Theater Latte Da is investing in the future of musical theater with their second annual new works series NEXT. Each of three new works is workshopped over a week or so and has three public performances, often with changes in between. Audiences are invited to participate in a discussion with the creators after the show to help them continue with the development process. It's a really fun opportunity for the audience to get a peek into the process of creating a new original musical.
The first of this year's new works is The End of September by Aaron Gabriel. This very Minnesotan story focuses on a woman in small-town Minnesota who experiences a crisis of faith in regards to her religion, friends, family, community, and the native people she thinks she understands. She's the kind of character that is so set in her beliefs and confident in her world view that you know something is going to come along and shatter it. That something is a devastating revelation about her friend and preacher, and comes fairly late in the second act. Things are not neatly wrapped up, but rather left as a new beginning of sorts for this woman and her family.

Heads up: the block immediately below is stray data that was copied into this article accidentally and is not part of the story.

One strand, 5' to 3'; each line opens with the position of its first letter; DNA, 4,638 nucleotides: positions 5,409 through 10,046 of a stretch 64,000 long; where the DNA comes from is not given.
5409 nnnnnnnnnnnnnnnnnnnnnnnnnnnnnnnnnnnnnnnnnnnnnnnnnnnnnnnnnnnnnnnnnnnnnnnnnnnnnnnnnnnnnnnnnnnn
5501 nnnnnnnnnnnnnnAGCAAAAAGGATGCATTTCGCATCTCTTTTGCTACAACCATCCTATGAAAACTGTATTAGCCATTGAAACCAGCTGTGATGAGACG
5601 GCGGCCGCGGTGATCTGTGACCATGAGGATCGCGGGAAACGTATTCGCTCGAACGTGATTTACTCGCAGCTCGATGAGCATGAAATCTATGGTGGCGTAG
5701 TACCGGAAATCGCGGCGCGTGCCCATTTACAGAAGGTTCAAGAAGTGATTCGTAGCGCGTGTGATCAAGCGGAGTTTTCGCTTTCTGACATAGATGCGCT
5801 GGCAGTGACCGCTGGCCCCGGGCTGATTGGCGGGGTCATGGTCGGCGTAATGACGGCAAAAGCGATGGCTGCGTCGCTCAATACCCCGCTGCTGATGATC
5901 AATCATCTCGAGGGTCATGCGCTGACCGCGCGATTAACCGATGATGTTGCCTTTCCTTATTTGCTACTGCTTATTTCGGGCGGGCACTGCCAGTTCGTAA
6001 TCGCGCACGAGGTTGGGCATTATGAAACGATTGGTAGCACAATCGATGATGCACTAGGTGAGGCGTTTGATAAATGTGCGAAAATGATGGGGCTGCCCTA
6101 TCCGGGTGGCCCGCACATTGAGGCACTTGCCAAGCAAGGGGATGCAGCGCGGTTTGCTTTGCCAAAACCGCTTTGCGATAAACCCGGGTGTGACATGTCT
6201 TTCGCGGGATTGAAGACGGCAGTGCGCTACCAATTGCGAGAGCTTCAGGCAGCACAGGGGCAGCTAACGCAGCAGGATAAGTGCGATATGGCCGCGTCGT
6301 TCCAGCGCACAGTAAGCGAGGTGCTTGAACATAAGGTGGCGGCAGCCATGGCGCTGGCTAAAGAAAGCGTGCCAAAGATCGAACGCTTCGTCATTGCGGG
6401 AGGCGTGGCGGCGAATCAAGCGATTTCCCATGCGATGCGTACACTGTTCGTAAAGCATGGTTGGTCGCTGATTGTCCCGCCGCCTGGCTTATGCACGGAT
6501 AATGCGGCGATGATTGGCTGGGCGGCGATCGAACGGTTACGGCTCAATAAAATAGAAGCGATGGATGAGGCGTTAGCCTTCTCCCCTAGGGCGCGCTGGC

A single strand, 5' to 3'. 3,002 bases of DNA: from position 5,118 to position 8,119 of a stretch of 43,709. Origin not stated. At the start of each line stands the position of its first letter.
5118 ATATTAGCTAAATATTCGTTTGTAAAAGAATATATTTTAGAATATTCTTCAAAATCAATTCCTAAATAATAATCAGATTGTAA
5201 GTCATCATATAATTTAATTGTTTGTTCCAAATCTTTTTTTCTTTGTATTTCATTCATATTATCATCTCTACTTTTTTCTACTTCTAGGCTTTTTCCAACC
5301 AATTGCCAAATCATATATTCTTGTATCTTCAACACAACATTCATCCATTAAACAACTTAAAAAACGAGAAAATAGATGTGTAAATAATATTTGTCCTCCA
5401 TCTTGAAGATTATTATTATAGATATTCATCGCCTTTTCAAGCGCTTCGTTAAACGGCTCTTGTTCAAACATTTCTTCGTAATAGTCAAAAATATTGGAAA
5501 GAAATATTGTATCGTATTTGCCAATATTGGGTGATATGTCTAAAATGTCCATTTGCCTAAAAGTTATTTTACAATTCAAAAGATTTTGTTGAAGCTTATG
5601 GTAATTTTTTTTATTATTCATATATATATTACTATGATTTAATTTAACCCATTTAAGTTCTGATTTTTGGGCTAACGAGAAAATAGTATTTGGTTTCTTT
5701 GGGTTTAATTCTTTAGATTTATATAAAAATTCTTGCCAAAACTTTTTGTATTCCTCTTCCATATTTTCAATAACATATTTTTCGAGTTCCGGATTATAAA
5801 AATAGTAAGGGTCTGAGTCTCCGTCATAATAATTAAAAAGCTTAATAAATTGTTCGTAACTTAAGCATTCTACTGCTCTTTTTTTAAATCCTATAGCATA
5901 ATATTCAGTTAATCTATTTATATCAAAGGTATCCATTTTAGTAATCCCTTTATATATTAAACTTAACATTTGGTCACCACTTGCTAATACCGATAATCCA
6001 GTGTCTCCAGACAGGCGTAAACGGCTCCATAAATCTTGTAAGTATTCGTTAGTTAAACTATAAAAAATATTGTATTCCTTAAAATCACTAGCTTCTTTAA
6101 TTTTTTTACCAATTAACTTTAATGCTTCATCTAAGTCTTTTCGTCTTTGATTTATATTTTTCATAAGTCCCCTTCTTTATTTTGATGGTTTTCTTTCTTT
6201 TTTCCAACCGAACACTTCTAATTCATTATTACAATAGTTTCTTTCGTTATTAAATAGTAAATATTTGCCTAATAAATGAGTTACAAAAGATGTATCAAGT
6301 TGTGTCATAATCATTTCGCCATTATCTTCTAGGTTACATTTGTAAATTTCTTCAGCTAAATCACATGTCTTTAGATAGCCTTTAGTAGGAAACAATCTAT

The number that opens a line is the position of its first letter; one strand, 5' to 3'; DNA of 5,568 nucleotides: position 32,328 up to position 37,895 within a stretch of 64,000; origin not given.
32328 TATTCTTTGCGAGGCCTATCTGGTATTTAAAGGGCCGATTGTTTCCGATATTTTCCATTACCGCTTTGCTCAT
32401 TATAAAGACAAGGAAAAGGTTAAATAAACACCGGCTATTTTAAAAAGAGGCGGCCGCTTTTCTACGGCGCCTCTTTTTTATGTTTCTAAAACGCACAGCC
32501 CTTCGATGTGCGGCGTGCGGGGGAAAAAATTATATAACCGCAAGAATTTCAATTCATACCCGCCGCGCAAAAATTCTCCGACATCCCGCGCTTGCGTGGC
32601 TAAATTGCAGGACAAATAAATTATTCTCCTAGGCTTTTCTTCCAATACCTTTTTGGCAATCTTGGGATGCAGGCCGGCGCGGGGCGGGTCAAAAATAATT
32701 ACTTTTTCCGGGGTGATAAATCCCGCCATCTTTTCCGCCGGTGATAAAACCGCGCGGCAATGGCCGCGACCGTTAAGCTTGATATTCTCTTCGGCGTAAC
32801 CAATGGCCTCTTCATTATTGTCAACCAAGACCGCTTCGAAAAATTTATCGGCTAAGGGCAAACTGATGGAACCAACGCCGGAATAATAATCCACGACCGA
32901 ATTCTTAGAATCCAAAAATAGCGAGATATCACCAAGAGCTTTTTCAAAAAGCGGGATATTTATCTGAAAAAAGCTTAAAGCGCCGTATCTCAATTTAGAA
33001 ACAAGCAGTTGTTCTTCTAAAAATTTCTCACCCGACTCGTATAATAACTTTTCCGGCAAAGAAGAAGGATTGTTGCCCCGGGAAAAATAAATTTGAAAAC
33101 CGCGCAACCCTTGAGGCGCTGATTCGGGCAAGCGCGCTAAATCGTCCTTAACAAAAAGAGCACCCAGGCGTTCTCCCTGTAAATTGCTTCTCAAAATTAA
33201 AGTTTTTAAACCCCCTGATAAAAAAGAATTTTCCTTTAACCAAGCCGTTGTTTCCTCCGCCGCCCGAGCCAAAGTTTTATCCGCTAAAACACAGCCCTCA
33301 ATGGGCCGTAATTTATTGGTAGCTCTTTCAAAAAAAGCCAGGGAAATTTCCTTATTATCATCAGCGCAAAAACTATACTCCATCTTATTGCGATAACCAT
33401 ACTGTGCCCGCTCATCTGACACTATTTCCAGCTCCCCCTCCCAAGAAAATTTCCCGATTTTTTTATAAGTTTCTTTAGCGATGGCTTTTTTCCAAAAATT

The End of September features new music ranging from beautiful harmonic hymns to Ojibwe chants to songs influenced by mid-Century composers (or so Aaron said, I'm not that knowledgeable). These are not easy songs to sing, with complex rhythms and melodies. I find that interesting because you can't predict what note or phrase is coming next (similar to Sondheim's complex scores). The work is read and sung by a fantastic cast of local musical theater actors, and in fact is not just read but beautifully and emotionally performed, with direction by Latte Da's Artistic Director Peter Rothstein and musical direction and accompaniment by Barbara Brooks.
I think this piece has great potential, and as a native Minnesotan I recognize the characters from my own life and family. I look forward to seeing it in its next carnation.
The next new work featured in NEXT is Some Assembly Required, a completely improvised musical by local comedy improv actors. The series ends with Horizon, featuring "southern rock and bluegrass" music. For more information and to purchase tickets, see Theater Latte Da's website.